Oregon weighs in with a more mature electric car tax

Oregon Also Puts Electric Car Tax On the Table

Electric cars have to pay their road and maintenance due, of course. The problem is how?

Washington, Texas & Virginia. If you recall, it all started a little while back when Washington State decided to tackle the issue of who pays for electric cars on the roads, when gasoline taxes pay for infrastructure and maintenance. With this in mind, they decided to slap on a $100 electric car fee every year to help with infrastructure. See; Washington State Taxes Electric Car Drivers For loss of Gasoline Tax. It wasn’t long before Texas followed step, see; Texas Also Considers Taxing Electric Vehicles and finally Virginia State decided to go all the way with a wild and outrageous plan to do away with gasoline tax and make electric cars pay. See; Virginia State Is Now Also Considering Taxing Electric Vehicles.

Now Oregon Wants To Tax EVs. To be fair, we can’t be too harsh on Oregon for looking into what numbers point, the continuous higher amount of electric cars on the road. The state has already been recognized with early infrastructure implementation for electric cars. So it’s no surprise to see the state considering who pays for roads, infrastructure, lighting when there are more electric cars. Since the current gasoline tax covers about 60 percent in the State, including all funding for state, county and city road projects. With it drying up, the state is eager to find a new revenue.

Oregon Smartly Tackles EV Tax. Where Oregon differs from others so far from the others is that they have electric car experience, as well as Washington State where both have been involved with the North to South Electric Pacific Coast Corridor, allowing electric cars to ideally travel from San Diego to Vancouver, a 1,400 mile trip. In Oregon, the idea would be to tax on miles driven, much as a road user fee that assesses high-mileage vehicles owners based on the number of miles driven. After all, your car insurance knows how many miles you’ve driven.

According to the Register Guard; House Bill 2453 will ask for a per-mile fee to vehicles that get 55 miles per gallon or better efficiency that are produced in 2015 or thereafter.

If Washington State started the debate in the right direction, $100 a year per electric car or motorcycle, they left a door open, that of not capping it over the next few years. Texas followed suit and was topped by Virginia’s no more gasoline tax, let’s tax electric cars and have everyone pay more on all purchases, giving electric cars the double whammy. The Oregon electric car tax has more merit and shows its past electric car experience. You can sense Oregon has a better grasp on the realities on electric vehicles, and as the taxing debate continues, we will find states that implement better electric car taxing systems than others.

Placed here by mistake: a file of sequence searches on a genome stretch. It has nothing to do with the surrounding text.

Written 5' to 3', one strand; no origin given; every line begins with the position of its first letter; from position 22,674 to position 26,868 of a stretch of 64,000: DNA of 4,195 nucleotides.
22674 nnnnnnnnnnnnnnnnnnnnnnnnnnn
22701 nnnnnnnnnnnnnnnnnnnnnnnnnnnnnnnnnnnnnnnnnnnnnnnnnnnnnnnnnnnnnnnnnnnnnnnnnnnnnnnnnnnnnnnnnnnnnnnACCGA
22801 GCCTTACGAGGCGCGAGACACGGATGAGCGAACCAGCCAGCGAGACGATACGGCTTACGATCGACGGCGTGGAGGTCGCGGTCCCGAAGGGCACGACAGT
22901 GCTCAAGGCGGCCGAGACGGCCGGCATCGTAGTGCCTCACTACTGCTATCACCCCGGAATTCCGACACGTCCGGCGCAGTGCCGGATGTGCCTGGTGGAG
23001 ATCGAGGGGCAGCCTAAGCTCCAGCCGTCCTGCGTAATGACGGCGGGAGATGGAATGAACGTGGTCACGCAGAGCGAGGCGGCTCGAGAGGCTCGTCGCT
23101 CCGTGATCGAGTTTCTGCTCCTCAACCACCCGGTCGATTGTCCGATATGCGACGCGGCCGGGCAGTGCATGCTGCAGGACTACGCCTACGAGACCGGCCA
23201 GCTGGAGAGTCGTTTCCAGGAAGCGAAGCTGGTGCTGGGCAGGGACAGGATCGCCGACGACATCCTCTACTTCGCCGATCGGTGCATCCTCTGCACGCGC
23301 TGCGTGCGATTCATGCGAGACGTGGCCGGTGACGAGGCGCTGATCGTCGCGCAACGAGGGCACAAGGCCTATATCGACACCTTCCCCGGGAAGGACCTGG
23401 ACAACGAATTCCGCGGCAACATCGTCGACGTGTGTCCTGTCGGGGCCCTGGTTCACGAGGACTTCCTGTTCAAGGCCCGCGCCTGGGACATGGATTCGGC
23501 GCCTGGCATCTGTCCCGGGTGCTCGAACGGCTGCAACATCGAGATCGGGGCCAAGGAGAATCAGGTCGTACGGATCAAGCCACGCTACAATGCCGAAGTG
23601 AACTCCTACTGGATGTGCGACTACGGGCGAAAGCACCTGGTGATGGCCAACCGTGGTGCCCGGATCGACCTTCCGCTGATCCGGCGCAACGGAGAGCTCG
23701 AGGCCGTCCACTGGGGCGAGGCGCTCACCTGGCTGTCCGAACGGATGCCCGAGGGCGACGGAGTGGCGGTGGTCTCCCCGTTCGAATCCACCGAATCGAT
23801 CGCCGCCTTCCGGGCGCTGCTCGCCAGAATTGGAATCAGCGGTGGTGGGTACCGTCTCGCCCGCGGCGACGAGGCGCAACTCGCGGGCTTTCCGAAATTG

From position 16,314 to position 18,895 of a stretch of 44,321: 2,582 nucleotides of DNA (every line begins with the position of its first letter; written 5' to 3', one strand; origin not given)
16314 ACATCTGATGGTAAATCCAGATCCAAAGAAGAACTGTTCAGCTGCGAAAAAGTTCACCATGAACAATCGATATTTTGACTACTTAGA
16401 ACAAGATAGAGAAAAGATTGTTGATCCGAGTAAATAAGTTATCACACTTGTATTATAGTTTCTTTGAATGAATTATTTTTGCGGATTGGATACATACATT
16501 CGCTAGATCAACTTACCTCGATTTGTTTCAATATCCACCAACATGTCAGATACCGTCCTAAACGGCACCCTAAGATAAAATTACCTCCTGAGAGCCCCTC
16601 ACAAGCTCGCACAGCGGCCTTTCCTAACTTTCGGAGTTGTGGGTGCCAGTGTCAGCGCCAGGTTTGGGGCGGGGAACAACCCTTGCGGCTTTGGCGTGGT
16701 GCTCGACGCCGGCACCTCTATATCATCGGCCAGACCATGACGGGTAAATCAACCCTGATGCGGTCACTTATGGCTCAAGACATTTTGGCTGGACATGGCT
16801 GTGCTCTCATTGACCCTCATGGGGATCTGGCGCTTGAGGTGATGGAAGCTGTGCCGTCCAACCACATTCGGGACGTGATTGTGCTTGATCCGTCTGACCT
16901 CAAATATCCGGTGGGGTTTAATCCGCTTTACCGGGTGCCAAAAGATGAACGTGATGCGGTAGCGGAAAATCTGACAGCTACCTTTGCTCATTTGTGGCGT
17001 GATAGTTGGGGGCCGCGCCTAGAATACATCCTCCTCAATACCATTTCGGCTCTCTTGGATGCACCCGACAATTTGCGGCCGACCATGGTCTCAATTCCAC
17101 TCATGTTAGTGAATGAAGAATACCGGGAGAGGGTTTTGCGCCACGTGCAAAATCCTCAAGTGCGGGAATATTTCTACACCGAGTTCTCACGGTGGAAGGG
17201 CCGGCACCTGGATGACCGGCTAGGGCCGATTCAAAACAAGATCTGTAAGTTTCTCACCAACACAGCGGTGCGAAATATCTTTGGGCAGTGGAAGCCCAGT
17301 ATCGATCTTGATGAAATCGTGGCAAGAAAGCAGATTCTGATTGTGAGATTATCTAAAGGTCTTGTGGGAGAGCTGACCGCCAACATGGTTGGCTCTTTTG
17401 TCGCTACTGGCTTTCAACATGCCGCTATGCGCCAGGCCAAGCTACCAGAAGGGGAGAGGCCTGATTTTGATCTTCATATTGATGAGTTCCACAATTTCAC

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Comments

Does Oregon give EV buyers any kind of tax credit? If they do, why not just reduce that if they want some money back from EV owners? I assume Oregon uses car gas taxes for things other than roads like Mass. does, and like the feds use the fed gas tax . Like funding light rail budgets, airport budgets, and bicycle lanes. Too bad we can't put all the sales taxes on cars, sales taxes on car repairs, excise taxes, gas taxes, profits from RMV operations (half a billion in Mass last year), parking fees, tolls, and any new electric car taxes towards roads (and things having to with roads). We should use that money for what we pretend we use that money for. If we did that, taxing the couple thousand EVs per state wouldn't even be necessary. That said, the simplest way in Mass to add any tax to any car is to simply have it be paid per mile when one has the car's annual "safety and emissions" inspection. The miles are already recorded then and the station owners could simply collect and send the money on just like they do with sales tax. Simple as pi. Here is another idea. Have all the public and private chargers, not located in one’s home, collect a tax on EVs. If the charger is used between 9 pm and 4am (when the power stations are in surplus mode anyway), no fee. If you are charging during the day on either a public or a private charger, pay the fee. Users could avoid the fee by charging at home at night. My preference would be to give the EVs a pass on the gas tax. Sorta stupid to give them $7500 fed tax credit, a state tax credit of a couple grand, then ask them for a few bucks a month back.
Good question, no? The idea is not to make it simple but to flow the money around. That irrigates the system, instead of landing it on someone's lap.